Still, there is the fear of losing out to cheaper – mainly, Chinese – imports penetrating the Indian market. This situation may call for anti-dumping duty, except on vacuum tubes, for which the country lacks domestic production. R S Sethurraman, Managing Director of Solar Hitech Solutions, has the following to say about cheaper imports flooding India: “To create a level playing field, ad valorem duty should be imposed on complete imported vacuum tube collector systems, considering the fact that neighbour China offers export subsidies.”
Sanjay Jinturkar, Managing Director of Sudarshan Saur, one of the top three collector manufacturers in India has a different opinion: “Quality products manufactured in India are almost at par with imported quality systems, which means the impact may not be that great. But to save the customer from spurious products, there must be a government check of cheaper imports.”
India: Subsidy Scheme under the National Solar Mission
In June 2010, the Federal Government of India announced a new set of financing guidelines intended for solar hot water systems in the residential, commercial and industrial sector under the National Solar Mission. According to the government, the incentives will be paid so long until the targets of the National Solar Mission are met. In April 2013 new requirements of the subsidy scheme came into effect that reduced the benchmark costs of commercial applications and residential vacuum tube collector systems.
Country / region
Name of programme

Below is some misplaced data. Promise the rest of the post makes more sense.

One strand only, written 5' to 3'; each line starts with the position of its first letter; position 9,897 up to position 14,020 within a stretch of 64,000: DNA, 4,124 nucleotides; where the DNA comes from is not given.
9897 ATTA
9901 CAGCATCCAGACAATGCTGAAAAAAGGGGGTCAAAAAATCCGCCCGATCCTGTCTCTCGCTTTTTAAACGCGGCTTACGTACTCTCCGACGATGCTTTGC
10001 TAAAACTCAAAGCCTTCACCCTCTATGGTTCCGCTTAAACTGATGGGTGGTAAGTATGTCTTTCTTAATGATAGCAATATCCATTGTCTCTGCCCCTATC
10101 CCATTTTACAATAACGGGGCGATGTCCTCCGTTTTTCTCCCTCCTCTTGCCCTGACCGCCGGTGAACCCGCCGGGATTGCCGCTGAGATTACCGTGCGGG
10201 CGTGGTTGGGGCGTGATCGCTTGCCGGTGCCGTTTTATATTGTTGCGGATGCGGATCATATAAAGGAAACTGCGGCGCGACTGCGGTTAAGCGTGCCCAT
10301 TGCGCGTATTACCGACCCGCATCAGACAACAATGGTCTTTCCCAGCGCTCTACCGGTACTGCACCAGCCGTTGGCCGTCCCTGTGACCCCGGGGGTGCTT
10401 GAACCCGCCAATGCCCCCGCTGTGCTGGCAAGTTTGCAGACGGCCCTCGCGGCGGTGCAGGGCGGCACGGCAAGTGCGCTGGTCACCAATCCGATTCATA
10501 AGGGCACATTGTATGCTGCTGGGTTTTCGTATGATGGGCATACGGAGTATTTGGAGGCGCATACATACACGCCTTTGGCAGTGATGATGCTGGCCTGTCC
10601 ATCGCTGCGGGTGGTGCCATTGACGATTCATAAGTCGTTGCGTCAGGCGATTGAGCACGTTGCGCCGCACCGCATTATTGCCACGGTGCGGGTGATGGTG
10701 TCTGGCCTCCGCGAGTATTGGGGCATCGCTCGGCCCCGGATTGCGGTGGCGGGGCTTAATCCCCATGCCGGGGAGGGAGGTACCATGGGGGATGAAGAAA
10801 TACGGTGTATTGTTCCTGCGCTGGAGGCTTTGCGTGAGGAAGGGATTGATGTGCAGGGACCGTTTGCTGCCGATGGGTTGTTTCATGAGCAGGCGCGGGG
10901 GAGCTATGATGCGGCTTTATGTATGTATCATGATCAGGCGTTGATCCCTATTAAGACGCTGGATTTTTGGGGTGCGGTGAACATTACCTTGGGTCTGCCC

Subsidy scheme under the National Solar Mission
Type of incentive
Subsidy, combined with a low-interest loan
- Evacuated tube collectors
- Flat plate collectors with a liquid working fluid
- Air collectors
- Solar concentrators
Residential, industrial, institutional and commercial
30 % of the average benchmark system costs, which includes the costs for the collector, tank and mounting system
Benchmark costs in all states other than the Special Category States
- Residential users of flat plate collector systems: 11,000 INR/m2
- Commercial users of flat plate collector systems: 10,000 INR/m2
- Residential users of vacuum tube collector systems: 8,500 INR/m2
- Commercial users of vacuum tube collector systems: 8,000 INR/m2
Between 3,000 and 6,000 INR/m2, depending on the applied technology (see the list of benchmark costs above). The maximum incentive is adapted annually.
Terms of loan
Only relevant if it is a tax credit programme
Requirements for system
Components must be certified by the Bureau of Indian Standards (BIS)
- Indian Renewable Energy Development Agency (IREDA)
- Financial Institutions
- Micro-finance Agencies
- Renewable Energy Service Companies (RESCO)
- System Integrators
- Programme Administrators
10 billion INR in the first year, including solar thermal applications and PV off-grid systems
1 April 2010
The incentives will be paid so long until the targets of the National Solar Mission are met.
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Secretary, Ministry of New and Renewable Energy, Government of India